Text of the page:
Renowned as an innovative composer and musician, UC Berkeley professor emeritus of music Olly Wilson, died March 12 at 80 years old and will be remembered by colleagues and friends for his many talents and advocacy work on campus.
Wilson first joined the UC Berkeley department of music in 1970 after teaching at the Oberlin Conservatory of Music. At Oberlin, Wilson was instrumental in the creation of an electronic studio in the music school’s basement. Today, that studio houses a program known as Technology in Music and Related Arts, or TIMARA, according to department chair Peter Swendsen.
“As I understand the story, Olly arrived in the mid-’60s and went down to the basement and said, ‘We could put a studio down here.’ That was the lightning-striking moment,” Swendsen said. “And our location now is in that very basement.”
Once he arrived at UC Berkeley, Wilson became known as both a leader and creative scholar within the music department. Splitting his teaching time between the subjects of African American studies and music composition, Wilson was widely respected by his colleagues for both his work in music and his elegance and integrity as an administrator.
“Olly was a very powerful personality. And when Olly spoke, people listened,” said John Roberts, a campus emeritus head of the Jean Gray Hargrove Music Library.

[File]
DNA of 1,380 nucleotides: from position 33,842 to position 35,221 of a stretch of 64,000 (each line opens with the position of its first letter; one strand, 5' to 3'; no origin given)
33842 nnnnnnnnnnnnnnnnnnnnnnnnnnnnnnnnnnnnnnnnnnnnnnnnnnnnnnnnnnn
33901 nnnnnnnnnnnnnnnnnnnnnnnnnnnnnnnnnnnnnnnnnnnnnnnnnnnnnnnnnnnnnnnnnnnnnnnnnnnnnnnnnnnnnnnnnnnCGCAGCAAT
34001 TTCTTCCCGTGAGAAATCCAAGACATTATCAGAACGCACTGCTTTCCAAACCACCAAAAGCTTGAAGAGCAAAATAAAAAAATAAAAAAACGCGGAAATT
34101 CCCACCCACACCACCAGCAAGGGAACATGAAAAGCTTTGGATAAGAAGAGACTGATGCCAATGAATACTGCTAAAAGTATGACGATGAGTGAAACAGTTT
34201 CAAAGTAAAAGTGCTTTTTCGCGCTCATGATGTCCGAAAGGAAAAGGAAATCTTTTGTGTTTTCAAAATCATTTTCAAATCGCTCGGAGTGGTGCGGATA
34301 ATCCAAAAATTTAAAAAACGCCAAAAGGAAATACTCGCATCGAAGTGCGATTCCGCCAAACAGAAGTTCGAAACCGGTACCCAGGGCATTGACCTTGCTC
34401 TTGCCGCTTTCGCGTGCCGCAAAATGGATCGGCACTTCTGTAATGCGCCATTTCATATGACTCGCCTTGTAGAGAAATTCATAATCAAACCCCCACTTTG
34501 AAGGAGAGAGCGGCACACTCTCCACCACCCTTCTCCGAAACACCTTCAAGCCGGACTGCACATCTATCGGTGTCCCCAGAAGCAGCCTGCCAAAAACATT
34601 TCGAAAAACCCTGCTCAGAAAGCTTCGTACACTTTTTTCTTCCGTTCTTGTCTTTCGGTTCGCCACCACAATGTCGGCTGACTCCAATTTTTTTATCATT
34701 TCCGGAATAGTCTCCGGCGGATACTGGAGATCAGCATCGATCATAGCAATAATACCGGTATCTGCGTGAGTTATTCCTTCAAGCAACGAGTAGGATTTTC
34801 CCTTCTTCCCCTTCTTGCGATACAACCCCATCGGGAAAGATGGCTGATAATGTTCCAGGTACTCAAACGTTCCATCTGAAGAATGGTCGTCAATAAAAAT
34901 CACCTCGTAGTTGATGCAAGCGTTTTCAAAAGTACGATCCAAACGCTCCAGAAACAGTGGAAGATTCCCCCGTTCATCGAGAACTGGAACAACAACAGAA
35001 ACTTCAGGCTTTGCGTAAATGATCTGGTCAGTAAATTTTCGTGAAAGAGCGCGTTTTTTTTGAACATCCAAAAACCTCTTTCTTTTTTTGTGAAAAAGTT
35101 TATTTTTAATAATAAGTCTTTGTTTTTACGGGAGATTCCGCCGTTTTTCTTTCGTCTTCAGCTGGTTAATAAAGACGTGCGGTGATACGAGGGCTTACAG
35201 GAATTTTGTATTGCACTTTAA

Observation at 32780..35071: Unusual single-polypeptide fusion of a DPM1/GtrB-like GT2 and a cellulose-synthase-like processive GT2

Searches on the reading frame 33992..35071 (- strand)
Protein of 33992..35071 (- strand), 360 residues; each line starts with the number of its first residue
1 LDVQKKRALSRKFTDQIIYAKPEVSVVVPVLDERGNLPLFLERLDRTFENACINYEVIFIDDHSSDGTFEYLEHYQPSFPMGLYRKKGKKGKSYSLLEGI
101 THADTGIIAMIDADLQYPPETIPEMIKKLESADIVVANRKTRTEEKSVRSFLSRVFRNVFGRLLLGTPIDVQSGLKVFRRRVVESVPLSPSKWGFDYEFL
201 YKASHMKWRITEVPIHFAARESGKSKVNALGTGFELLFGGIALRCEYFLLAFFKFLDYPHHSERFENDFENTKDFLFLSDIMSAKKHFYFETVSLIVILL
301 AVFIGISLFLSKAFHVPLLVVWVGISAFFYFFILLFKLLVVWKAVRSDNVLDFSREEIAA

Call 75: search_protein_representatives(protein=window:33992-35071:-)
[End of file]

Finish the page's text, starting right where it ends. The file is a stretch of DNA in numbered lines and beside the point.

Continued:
Outside of the academic setting, Wilson had an illustrious career as a composer and performer. Several of his pieces were commissioned by the New York Philharmonic Orchestra, according to Tania León, a composer and former mentee of Wilson’s.
Wilson was also the recipient of several Guggenheim Fellowships and was elected to the American Academy of Arts and Sciences in 1995.
In addition, Wilson’s legacy includes advocacy work for the Black community on campus. He served in the chancellor’s office as an administrator responsible for addressing equity and affirmative action during the 1970s and ’80s, according to campus professor emerita Bonnie Wade. Wade added that Wilson was instrumental in diversifying the curriculum in the music department.
“He was one of the most important African American composers of what we would loosely call classical music, as opposed to jazz or pop music,” Roberts added. “He had a real leadership role and was a role model that drew students to Berkeley.”
As for his personal hobbies, Wilson was an avid football fan, according to Wade.
“He loved football. He was a season ticket holder for the stadium,” Wade said. “Olly was a Bear Backer of the most serious stripe.”
Wilson is remembered by his colleagues as both a respected leader and a strong supporter for students and faculty at the music department.
“Any students today who didn’t have the chance to work with him, to meet him and to study with him really missed a great opportunity,” Roberts said.